May 2011 Archives

As revellers thronged to the first Slane, it was far from a perfect day for Bono from Ballymun, writes Damian Corless

By Damian Corless, Irish Independent

IT was 1981. The summer soundtrack was 'Stars On 45', featuring Beatles songs mushed in a blender and blared out at ear-splitting volume by the new super-pirate Radio Nova.

Every second car windscreen had a sticker boasting 'I Shot JR', and Bono was buzzing around his native Glasnevin doing his usual impression of a young man in a great hurry.

This time, however, he really was in a great hurry. In a few hours' time he was due on stage 20 miles up the road at Slane Castle for the biggest gig of U2's young lives, but before he could go he had to get rid of his batch of complimentary tickets for the show.

By Tom Morton, Casper Star-Tribune staff writer

"This is for the Rev. Harold Camping," U2's frontman Bono told 70,000 fans at Invesco Field in Denver on Saturday night.

"Being taken up into the air, sounds like fun to me -- just as long as Larry Mullen is with me. God is in the house."

Then Bono, The Edge, Adam Clayton and Larry Mullen tore into "Until the End of the World" from their "Achtung Baby" album from the early 1990s.

By Seth Borenstein, Associated Press

CAPE CANAVERAL, Fla. -- After a poignant wake-up song requested by wounded U.S. Rep. Gabrielle Giffords for her astronaut husband, Endeavour and the two other space shuttles each marked milestones Tuesday for the retiring fleet.

In its first full work day in space for its last flight, Endeavour's commander Mark Kelly and his crew conducted their final post-launch inspection for damage to the shuttle heat shield -- a routine procedure started after the 2003 Columbia disaster. Initial results "looked really good" for NASA's youngest shuttle, lead flight director Gary Horlacher said Tuesday.

Back at the Kennedy Space Center launch site, Atlantis, which will fly the final shuttle mission of the 30-year program, moved for the last time from its hangar to the massive Vehicle Assembly Building. And Discovery, which flew its last mission in February, had some of its remaining toxic fuel drained from its smaller engines. It will go to the Smithsonian Air and Space Museum hangar outside of Washington's Dulles Airport.

By Colin St. John, Reverb

"Sucks" is admittedly a very childish word, as least as far as its utilization within the modern lexicon. But, it's immediate, descriptive and evokes an emotional response. Everybody knows, plainly, that "sucks" is bad. And, quite possibility, it is very bad. Using the word "sucks" may be juvenile, but so is liking U2.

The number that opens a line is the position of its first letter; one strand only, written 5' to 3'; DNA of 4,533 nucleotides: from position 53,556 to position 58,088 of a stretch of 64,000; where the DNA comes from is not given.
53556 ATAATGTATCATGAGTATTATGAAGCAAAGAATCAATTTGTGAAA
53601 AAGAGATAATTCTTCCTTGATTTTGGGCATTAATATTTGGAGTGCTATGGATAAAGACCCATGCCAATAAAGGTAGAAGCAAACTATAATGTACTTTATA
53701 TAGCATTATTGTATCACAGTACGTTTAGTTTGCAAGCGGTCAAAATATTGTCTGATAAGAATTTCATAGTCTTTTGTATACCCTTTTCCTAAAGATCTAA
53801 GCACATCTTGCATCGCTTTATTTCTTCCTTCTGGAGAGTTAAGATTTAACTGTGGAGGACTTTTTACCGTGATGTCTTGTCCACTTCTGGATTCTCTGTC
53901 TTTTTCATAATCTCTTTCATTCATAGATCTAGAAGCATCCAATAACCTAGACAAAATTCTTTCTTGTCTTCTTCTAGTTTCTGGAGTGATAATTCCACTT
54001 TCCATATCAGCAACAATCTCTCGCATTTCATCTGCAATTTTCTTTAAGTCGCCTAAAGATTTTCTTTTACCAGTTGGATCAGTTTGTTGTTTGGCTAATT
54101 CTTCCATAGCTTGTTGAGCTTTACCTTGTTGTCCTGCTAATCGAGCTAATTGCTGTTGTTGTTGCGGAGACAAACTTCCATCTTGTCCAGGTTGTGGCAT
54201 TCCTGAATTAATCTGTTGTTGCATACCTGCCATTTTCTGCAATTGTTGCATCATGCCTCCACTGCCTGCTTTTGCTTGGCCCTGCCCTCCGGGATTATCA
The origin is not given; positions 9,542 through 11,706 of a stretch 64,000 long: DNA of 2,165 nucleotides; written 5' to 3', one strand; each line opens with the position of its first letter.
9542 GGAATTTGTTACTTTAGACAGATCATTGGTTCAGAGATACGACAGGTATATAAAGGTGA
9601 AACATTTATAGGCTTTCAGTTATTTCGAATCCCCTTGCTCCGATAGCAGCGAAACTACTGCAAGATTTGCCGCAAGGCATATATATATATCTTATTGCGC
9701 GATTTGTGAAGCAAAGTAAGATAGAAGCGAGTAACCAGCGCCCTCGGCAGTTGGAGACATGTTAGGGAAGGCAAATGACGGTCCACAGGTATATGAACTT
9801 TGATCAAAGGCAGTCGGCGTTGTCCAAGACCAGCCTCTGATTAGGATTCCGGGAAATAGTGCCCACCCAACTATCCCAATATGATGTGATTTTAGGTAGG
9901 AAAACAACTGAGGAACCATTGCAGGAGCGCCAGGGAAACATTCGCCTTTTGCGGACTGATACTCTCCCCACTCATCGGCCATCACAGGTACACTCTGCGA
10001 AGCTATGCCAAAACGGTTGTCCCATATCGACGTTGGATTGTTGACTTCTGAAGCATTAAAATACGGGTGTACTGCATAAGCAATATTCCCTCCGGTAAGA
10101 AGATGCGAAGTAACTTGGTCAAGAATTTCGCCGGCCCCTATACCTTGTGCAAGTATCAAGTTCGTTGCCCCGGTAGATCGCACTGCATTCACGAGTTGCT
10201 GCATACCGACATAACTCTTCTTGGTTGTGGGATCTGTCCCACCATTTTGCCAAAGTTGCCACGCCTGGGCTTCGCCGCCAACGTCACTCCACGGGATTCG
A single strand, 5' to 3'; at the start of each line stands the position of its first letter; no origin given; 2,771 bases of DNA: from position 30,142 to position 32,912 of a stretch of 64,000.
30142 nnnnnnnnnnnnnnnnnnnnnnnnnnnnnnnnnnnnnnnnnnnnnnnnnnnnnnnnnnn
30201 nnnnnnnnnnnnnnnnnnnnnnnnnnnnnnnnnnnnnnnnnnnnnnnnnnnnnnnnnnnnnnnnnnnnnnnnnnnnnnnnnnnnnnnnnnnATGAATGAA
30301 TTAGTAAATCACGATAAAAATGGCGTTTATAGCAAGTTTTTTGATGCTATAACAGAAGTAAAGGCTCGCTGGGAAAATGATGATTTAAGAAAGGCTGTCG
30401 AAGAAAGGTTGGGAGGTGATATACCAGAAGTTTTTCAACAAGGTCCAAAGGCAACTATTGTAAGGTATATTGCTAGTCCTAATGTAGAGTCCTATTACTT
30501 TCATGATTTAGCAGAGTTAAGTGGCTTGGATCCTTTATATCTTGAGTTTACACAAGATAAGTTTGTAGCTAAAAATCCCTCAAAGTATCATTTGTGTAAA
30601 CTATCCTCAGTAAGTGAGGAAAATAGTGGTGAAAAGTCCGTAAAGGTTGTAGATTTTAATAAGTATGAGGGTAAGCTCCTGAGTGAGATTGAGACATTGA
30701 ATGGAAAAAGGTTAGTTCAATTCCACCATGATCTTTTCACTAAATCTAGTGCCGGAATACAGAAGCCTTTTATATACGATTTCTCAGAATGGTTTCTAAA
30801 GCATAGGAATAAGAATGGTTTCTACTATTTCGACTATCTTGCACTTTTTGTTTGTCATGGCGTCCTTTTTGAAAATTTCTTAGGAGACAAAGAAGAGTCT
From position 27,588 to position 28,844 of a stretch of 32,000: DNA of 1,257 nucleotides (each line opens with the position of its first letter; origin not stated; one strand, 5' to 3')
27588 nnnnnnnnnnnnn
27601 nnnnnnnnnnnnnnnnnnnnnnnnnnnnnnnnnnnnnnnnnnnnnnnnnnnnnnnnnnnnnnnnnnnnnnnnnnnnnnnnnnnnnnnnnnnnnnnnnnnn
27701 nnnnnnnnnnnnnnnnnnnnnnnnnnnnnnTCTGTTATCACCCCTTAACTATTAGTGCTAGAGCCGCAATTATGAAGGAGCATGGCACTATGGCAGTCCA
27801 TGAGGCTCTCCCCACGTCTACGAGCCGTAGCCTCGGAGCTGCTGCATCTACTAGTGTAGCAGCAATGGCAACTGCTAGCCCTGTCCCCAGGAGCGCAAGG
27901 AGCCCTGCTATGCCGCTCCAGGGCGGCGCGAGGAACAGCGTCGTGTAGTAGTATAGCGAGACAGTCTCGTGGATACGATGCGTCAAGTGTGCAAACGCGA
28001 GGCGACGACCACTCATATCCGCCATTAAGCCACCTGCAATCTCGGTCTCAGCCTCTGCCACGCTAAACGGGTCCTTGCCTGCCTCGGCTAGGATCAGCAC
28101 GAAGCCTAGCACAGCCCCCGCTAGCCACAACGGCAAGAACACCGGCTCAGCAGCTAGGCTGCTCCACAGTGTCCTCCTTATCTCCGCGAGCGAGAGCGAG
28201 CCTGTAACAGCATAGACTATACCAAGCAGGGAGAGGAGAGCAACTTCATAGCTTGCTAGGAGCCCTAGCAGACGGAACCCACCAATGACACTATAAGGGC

U2's entire image, catalog and influence are a major drain on the rock 'n' roll that surrounds it. The Dublin quartet -- quite literally -- sucks the life out of whatever it touches, progression be damned. (When's the last time you heard a U2 song and said, "Oh my god! That was completely unexpected and fresh!"?) And whether you are as vitriolic and vehement as this all might seem, or you plain don't care about U2 -- like, say, Ric Ocasek whose Cars played Denver on Sunday -- you then have, at least, dismissed them in some way, shape or form. If, however, you are going to Invesco on Saturday, you've got some 'splainin' to do. Of course, as Ocasek says in his New York Times interview, musical preferences are subjective. The point here is just that you shouldn't subject yourself to listening to U2.

After a three week hiatus Bono gets the most expensive musical in history back on the road

By Cathy Hayes, Staff Writer

Broadway's most expensive musical of all time ($65 million) will return to the stage on Thursday night. The show under U2's Bono has been overhauled significantly over the last three weeks.

In an interview with the New York Times Bono talked about how the show has been changed. He said " What was not right about it was a catalog of commonplace problems -- story knots, bad sound and, finally, a failure to cohere, meaning that the whole was not greater than the sum of the parts, as wonderful as some of those parts were."

The Santa Monica Mountains Conservancy softens its opposition to the rocker's plans for an exclusive development on a Malibu ridge in exchange for $750,000.

By Steve Lopez, LA Times

Let's have yet another round of applause for the fabulous, long-running Malibu morality play starring the eco-conscious U2 guitarist and international humanitarian who calls himself The Edge. After five years, it just keeps getting better.

In the latest act, The Edge's considerable entourage of lawyers, lobbyists, flacks and assorted rabble have struck a sweet deal with the Santa Monica Mountains Conservancy that has the locals in a dither.

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